Organizational health literacy at work: Community Health Workers, education, and partnership

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Across RHHD, Community Health Workers—or CHWs—are coming up with creative ways to build health literacy into their education and outreach efforts. CHWs work in RHHD’s resource centers or with groups who have unique health needs. Some multilingual CHWs work in communities where English is not a first or even second language. When these CHWs create community programs, even if the topics are radically different, they agree on several important health literacy principals:

  • Community needs and experiences should guide education efforts.
  • Language fluency is important but isn’t enough.
  • New programs are always more effective when they build off of resources and networks that already exist.

Henrico Senior CHW Elham Khairi kept these ideas in mind when she designed a family planning course for Sudanese community members early this year. Elham begins any program by focusing on the “why”: “Through asking what the needs are, we discover other needs and underlying causes. And that’s what led us to think how [something like high-risk pregnancies] could be prevented and that a health education session could help.”

Elham and her team of nurses and staff worked with Henrico’s Sudanese association to figure out what community members already knew or thought about family planning and to decide what content was most important to share. “It’s not a metaphor or buzzword to meet people where they are,” she says. Community needs and practices informed everything from content to scheduling. The team proposed a time that accommodated mothers who had to pick children up from school, and the class met in a center that the association uses often so that it was comfortable and familiar for participants.

Through the class, Elham and her team were able to share key information, like the way to access Arabic translation for services like Medicaid. Elham knows, too, that the community will work together to share information: “If I have seven women attend, those seven women are trusted by another 70 women, and they will share their knowledge and refer them to me.”

Another CHW-led program working to spread health information in the community takes place every month in the Southwood neighborhood. CHWs Adranae Mena, Mario Martinez, and Yovaldi Lamoutt run a regular car seat training class that has expanded in the last year to include a smoke detector education session. They developed the session in partnership with Cody Oliver, a Richmond Fire Department firefighter at Station 22, Truck 8.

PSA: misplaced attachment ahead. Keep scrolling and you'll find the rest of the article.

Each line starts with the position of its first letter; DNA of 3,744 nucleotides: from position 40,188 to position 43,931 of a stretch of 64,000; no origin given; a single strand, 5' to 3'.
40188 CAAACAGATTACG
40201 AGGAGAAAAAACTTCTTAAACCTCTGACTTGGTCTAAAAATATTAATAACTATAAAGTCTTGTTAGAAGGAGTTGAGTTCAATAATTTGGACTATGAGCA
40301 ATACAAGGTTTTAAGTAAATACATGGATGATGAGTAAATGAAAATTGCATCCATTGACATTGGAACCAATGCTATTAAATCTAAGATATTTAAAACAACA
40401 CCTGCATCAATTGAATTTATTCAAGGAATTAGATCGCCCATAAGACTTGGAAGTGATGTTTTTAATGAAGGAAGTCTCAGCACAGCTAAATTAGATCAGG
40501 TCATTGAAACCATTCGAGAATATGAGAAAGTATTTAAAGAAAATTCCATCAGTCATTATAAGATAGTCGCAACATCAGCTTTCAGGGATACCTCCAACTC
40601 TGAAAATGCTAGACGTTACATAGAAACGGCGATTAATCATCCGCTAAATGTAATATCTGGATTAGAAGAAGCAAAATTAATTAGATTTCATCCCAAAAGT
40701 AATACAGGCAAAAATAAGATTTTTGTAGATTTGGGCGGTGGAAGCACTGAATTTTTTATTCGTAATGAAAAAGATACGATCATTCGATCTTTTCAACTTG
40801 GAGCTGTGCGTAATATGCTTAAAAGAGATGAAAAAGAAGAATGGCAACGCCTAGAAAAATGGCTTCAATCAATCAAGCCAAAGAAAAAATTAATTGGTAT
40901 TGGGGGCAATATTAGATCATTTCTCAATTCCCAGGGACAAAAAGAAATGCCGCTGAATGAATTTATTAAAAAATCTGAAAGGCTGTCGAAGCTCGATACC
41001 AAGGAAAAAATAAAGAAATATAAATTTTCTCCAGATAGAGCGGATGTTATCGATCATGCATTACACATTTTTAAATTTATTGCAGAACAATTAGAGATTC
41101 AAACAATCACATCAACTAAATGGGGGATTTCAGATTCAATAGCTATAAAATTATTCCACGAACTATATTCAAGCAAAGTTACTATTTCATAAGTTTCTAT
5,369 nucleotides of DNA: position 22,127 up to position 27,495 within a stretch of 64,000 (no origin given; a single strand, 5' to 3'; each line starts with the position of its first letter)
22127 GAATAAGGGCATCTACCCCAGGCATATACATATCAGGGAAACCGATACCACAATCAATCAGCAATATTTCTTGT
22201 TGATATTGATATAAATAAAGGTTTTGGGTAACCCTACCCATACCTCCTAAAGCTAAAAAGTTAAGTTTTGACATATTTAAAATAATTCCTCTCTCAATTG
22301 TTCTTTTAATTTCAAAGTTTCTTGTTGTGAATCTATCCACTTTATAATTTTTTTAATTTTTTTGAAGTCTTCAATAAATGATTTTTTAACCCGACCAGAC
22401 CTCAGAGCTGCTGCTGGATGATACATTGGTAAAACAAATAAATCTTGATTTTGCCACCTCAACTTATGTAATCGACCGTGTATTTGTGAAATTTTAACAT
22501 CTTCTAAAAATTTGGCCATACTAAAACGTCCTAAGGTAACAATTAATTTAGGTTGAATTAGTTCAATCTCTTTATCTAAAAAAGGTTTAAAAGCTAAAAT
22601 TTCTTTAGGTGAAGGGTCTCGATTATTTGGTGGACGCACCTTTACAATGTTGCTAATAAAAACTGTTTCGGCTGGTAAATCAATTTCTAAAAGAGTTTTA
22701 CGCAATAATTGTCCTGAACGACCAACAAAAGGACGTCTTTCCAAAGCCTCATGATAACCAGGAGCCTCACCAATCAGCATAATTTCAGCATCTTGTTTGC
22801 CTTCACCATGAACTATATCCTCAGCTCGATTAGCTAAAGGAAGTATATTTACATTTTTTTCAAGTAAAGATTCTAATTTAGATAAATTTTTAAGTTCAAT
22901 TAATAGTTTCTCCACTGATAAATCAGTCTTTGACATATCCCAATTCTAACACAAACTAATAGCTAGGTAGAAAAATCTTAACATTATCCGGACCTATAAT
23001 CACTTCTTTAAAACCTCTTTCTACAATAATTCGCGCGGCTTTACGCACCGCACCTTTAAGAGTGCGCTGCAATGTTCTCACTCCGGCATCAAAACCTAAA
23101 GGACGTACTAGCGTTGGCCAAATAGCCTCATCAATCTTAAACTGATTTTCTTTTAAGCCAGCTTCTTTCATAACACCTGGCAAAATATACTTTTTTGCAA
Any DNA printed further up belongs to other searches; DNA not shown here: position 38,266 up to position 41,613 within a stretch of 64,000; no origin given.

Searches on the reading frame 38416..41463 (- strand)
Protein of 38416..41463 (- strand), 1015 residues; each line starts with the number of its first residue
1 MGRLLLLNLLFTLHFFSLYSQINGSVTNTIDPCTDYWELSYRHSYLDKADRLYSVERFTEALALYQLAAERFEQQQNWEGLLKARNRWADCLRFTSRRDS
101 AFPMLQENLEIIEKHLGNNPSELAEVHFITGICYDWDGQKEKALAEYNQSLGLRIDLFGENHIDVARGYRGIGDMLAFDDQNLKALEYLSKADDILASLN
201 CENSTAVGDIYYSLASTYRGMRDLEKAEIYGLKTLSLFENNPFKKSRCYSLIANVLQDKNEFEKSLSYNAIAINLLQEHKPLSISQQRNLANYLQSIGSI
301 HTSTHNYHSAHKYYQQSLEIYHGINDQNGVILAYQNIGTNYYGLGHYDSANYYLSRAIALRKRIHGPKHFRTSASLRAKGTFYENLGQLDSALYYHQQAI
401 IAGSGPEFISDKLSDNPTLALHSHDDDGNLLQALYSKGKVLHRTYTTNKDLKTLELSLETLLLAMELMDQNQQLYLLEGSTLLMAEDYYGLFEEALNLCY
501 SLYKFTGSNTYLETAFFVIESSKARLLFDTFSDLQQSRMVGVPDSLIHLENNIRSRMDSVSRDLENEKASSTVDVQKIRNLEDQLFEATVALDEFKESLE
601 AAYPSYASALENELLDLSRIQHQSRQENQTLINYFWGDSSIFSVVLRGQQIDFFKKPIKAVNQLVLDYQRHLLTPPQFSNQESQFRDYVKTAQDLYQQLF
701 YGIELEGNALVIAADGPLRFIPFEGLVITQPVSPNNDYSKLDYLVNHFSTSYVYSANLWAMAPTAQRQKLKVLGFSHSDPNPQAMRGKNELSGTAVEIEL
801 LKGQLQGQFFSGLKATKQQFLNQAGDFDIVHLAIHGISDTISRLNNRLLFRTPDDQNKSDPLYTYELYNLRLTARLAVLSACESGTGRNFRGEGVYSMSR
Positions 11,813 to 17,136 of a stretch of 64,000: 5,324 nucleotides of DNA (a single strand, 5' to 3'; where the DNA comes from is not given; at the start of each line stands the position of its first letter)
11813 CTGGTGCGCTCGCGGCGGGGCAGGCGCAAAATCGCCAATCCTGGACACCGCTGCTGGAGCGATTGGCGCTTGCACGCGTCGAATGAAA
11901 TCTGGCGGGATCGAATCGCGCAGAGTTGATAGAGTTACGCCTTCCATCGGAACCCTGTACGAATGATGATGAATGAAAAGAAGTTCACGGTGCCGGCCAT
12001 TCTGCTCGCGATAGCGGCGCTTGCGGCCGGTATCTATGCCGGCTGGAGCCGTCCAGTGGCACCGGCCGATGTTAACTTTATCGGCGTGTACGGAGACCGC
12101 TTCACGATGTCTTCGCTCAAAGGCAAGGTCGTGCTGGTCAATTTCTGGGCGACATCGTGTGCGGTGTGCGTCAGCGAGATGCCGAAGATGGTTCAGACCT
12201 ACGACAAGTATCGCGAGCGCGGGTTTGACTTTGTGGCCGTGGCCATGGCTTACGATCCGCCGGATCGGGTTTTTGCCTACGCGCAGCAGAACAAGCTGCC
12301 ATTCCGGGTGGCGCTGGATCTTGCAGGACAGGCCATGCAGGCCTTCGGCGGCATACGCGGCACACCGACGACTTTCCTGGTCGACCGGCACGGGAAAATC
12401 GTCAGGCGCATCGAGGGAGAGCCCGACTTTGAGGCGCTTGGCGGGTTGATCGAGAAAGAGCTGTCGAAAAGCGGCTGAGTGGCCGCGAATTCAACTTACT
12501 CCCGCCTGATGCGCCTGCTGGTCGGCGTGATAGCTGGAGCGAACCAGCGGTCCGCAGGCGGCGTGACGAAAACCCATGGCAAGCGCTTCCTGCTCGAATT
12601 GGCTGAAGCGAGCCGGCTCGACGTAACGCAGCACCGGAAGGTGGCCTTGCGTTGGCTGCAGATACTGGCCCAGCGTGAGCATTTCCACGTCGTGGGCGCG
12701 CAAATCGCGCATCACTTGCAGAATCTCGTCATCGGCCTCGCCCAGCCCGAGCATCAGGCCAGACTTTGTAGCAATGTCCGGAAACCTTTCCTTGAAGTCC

The relationship was one that both teams were eager to begin. Cody says that his fire station is just a few blocks from Southwood: “I think of it as kind of our backyard, and it’s a high call volume for us. We want people to know who we are and to feel comfortable with us. The Resource Center already has so much respect and involvement in the community, so it seemed like a natural way to plug in.”

Similarly, the CHWs wanted ways to connect residents with first responders, particularly those who understand the needs of a predominantly Spanish-speaking community: “This relationship to me is phenomenal and I cherish it,” Adranae says, fondly calling Cody a “cool dude white boy who speaks fluent Spanish but who isn’t just bilingual—he’s entrenched in the culture.”

The class has evolved over time as the team learns more about what participants need. “The first time I just talked briefly and asked if there were any questions,” Cody recalls. ”People were a little bit shy, so I didn’t get as much interaction. Now I’ve got a collection of smoke detectors—some are old, some are broken. I pass it out to the group and ask, ‘How do you know it’s working, how do you silence it?’ It’s turned into a much more hands-on experience.”

Yovaldi reports hearing people leaving the class saying that they need to go check their home detectors because now they know what to look for. And while that’s the most immediate goal, the team is thinking long-term about what this partnership can accomplish: “The end goal is more Latinos and Spanish-speakers applying to work with us,” Cody says. “Us being out in the community is one of the ways that starts.” You can contact him at if you’re interested in Spanish-language fire safety education or outreach. And Adranae encourages anyone interested in partnering on educational opportunities at Southwood to reach out to her team at 804-230-2077.